Agree re: the value of fresh perspective, but idk if the evidence actually supports that working less hard results in fresh perspective.  It's entirely plausibly to me that what is actually needed is explicit time to take a step back - e.g. Richard Hamming Fridays - to reorient your perspective.  (Also, imo good sleep + exercise functions as a better "fresh perspective" that most daily versions of "working less hard", like chilling at home)
TBH, I wonder if working on very different projects to reset your assumptions about the previous one or reading books/histories of other important project/etc works better is a better way of gaining fresh perspective, because it's actually forcing you into a different frame of mind.  I'd also distinguish vacations from "only working 9-5", which is routine enough that idk if it'd produce particularly fresh perspective.

Real obsession, which means you can’t force yourself to do it

Real obsession definitely seems great, but absent that I still think the above points apply.  For most prominent people, I think they aren't obsessed with ~most of the work their doing (it's too widely varied), but they are obsessed with making the project happen.  E.g. Elon says he'd prefer to be an engineer, but has to do all this business stuff to make the project happen.
Also idk how real obsession develops, but it seems more likely to result from stuffing your brain full of stuff related to the project & emptying it of unrelated stuff or especially entertainment, than from relaxing.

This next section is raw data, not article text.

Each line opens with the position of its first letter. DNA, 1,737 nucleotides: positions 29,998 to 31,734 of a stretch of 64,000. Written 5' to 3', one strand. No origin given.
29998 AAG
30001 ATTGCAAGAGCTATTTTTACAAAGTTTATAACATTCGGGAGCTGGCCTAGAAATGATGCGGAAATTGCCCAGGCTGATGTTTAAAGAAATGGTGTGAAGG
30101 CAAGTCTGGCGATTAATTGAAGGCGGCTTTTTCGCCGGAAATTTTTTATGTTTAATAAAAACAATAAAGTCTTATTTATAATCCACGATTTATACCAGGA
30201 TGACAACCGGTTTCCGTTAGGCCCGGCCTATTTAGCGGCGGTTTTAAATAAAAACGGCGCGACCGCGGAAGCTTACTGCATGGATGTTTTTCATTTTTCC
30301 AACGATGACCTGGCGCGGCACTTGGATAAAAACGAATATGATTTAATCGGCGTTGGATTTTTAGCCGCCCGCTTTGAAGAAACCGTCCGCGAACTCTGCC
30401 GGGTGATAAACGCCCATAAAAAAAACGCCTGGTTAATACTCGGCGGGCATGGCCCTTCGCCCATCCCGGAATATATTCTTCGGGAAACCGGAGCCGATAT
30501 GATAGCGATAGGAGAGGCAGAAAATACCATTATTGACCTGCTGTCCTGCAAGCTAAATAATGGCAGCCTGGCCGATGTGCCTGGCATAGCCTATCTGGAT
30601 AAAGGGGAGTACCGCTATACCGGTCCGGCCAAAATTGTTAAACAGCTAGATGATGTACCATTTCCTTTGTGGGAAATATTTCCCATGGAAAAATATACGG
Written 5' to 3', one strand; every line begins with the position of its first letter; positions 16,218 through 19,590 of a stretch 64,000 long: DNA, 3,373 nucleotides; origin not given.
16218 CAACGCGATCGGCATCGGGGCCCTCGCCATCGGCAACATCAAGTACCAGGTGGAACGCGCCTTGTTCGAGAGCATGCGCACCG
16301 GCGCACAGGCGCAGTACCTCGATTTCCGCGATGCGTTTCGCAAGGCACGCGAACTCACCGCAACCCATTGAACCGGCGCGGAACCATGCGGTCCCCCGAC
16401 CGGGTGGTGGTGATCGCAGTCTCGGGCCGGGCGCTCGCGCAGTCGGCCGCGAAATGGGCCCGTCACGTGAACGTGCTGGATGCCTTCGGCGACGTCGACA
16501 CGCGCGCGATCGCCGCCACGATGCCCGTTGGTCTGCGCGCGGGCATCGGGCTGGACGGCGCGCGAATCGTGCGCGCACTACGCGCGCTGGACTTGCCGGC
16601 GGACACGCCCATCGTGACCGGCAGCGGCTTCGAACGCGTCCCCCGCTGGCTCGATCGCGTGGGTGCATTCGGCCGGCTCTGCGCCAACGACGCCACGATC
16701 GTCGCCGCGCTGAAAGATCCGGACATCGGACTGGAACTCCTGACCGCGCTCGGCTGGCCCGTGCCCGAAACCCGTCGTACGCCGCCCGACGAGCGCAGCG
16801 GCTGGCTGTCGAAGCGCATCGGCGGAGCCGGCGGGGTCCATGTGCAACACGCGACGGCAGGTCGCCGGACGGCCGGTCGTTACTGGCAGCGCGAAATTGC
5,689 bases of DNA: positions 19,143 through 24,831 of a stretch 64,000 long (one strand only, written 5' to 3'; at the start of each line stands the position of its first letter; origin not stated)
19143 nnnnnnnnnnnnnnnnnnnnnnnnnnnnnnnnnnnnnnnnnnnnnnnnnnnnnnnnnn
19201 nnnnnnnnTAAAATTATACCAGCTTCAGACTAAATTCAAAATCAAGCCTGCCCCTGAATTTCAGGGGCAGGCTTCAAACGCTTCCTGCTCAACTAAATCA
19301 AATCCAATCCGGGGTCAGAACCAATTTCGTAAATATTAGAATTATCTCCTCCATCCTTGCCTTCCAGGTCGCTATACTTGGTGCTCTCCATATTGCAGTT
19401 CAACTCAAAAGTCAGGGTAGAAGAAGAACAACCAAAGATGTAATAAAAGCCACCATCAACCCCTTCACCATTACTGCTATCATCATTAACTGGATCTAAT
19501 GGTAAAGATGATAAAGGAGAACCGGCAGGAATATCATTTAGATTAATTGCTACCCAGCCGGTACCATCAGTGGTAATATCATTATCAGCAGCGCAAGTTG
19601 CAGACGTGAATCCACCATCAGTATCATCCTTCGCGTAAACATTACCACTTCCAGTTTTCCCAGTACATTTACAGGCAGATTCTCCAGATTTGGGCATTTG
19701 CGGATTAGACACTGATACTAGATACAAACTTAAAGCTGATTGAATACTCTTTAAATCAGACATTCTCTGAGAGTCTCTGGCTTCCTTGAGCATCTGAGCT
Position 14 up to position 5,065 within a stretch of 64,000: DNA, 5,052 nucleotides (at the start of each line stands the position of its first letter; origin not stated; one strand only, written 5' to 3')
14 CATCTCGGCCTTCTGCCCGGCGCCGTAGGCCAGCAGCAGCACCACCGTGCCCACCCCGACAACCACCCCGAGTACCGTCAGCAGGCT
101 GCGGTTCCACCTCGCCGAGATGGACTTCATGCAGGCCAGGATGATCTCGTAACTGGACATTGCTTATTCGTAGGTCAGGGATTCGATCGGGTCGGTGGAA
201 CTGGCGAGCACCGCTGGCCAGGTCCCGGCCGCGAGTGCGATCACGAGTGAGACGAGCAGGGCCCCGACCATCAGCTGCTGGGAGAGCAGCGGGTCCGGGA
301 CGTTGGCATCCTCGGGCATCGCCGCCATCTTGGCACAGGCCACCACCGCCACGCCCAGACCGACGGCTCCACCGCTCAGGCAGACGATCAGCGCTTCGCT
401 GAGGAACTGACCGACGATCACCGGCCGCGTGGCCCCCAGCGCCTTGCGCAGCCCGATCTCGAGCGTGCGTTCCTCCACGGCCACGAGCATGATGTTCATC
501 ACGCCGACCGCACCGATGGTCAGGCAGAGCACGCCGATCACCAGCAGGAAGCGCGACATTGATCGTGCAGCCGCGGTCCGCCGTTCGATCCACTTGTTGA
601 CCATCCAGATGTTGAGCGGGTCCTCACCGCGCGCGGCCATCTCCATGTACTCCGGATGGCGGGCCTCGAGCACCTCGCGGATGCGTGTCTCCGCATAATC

Of course, I don't follow my own advice.  But that's mostly because I'm weak willed or selfish, not because I don't believe working more would be more optimal

Open Philanthropy is seeking proposals for outreach projects

Minor suggestion:  Those forms should send responses after you submit, or give the option "would you like to receive a copy of your responses"

Otherwise, it may be hard to clarify whether a submission went through, or details of what you submitted

Cause Prioritization in Light of Inspirational Disasters

I think that depends a lot on framing. E.g. if this is just a prediction of future events, it sounds less objectionable to other moral systems imo b/c it's not making any moral claims (perhaps some by implication, as this forum leans utilitarian)

In the case of making predictions, I'd strongly bias to say things I think are true even if they end up being inconvenient, if they are action relevant (most controversial topics are not action relevant, so I think people should avoid them). But this might be important for how to weigh different risks against each other! Perhaps I'm decoupling too much tho

Aside: I don't necessarily think the post's claim is true, because I think certain other things are made worse by events like this which contributes to long-run xrisk. I'm very uncertain tho, so seems worth thinking about, though maybe not in a semi-public forum